Yale investigators awarded grant for opioid addiction treatment
Dr. Emily Wang is the principal investigator for research supported by a grant from the National Institute on Drug Abuse. The purpose of the research is to improve opioid addiction treatment in criminal justice settings. The grant, totaling more than $11 million, supports the five-year project period.
An estimated 20% of people suffering from opioid addiction, or opioid use disorder, were involved in the criminal justice system in 2016, and individuals recently released from jail have an eight times higher risk of drug overdose compared with the general population. Given this risk, several jails now treat opioid use disorder with medications. But in order to effectively treat addiction and reduce opioid-related mortality in the United States, former prisoners need to be connected to treatment upon release.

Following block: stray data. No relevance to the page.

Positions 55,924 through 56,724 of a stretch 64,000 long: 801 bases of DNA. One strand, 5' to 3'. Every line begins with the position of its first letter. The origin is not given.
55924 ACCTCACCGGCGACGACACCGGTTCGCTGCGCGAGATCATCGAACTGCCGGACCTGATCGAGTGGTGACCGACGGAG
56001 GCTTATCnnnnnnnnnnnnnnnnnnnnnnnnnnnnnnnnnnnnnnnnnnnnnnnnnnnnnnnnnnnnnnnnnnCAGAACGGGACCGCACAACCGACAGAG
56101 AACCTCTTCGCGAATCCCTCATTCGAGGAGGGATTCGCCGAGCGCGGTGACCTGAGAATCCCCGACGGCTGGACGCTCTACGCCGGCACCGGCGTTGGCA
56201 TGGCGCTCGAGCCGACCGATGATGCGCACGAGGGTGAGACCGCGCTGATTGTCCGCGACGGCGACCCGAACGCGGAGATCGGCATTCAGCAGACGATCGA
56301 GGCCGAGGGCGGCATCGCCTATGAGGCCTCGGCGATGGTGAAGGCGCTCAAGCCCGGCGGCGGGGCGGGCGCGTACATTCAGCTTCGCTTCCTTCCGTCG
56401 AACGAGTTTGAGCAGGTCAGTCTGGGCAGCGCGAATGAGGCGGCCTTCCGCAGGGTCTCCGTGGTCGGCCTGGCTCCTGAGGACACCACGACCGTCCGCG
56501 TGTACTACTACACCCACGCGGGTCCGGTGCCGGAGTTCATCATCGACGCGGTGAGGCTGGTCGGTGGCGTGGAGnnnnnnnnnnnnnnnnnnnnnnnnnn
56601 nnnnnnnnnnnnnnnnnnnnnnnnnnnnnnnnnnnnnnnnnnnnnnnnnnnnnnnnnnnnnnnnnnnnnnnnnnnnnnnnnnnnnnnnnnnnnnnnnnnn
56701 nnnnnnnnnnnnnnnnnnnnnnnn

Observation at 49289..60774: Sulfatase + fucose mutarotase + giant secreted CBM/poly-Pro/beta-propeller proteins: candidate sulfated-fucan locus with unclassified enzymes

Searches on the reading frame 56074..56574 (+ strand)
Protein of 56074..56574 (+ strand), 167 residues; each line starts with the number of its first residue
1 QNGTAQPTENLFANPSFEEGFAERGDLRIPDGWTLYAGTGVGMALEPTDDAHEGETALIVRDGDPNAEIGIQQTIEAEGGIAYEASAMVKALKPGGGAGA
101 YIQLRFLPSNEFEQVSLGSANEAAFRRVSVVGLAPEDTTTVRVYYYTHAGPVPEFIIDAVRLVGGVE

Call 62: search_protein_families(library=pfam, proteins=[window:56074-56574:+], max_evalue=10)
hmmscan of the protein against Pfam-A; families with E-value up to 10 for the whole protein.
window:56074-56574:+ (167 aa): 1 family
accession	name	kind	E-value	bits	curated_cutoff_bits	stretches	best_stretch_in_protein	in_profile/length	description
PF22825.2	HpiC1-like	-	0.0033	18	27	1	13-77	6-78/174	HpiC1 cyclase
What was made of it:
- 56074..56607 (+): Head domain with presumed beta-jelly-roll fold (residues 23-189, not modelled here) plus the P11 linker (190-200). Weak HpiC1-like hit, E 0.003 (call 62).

To address this problem, the National Institutes of Health awarded grants to 10 different research institutions that form the Justice Community Opioid Innovation Network. The funding supports Yale’s clinical research sites in Connecticut, Minnesota, New York, North Carolina, and Puerto Rico. The overall research objective is to assess whether the Transitions Clinic Network (TCN) program, which provides enhanced primary care and addiction treatment for people recently released from incarceration, improves measures in the opioid treatment cascade.
Yale researchers will conduct a trial involving 800 individuals on medications for opioid use disorder who were released from one of six local jails (Minneapolis, Minnesota; Rochester, New York; Bridgeport, Connecticut; Durham, North Carolina; Caguas, Puerto Rico; and Bronx, New York) to compare the effectiveness of the TCN intervention versus referral to standard primary care on opioid treatment outcomes. Investigators will also study cost effectiveness, as well as barriers and facilitators to transitioning people with opioid addiction to the TCN.
Wang is an associate professor at Yale School of Medicine. She directs the Health Justice Lab, a collaborative, innovative, interdisciplinary team focused on improving the health of communities and individuals affected by mass incarceration.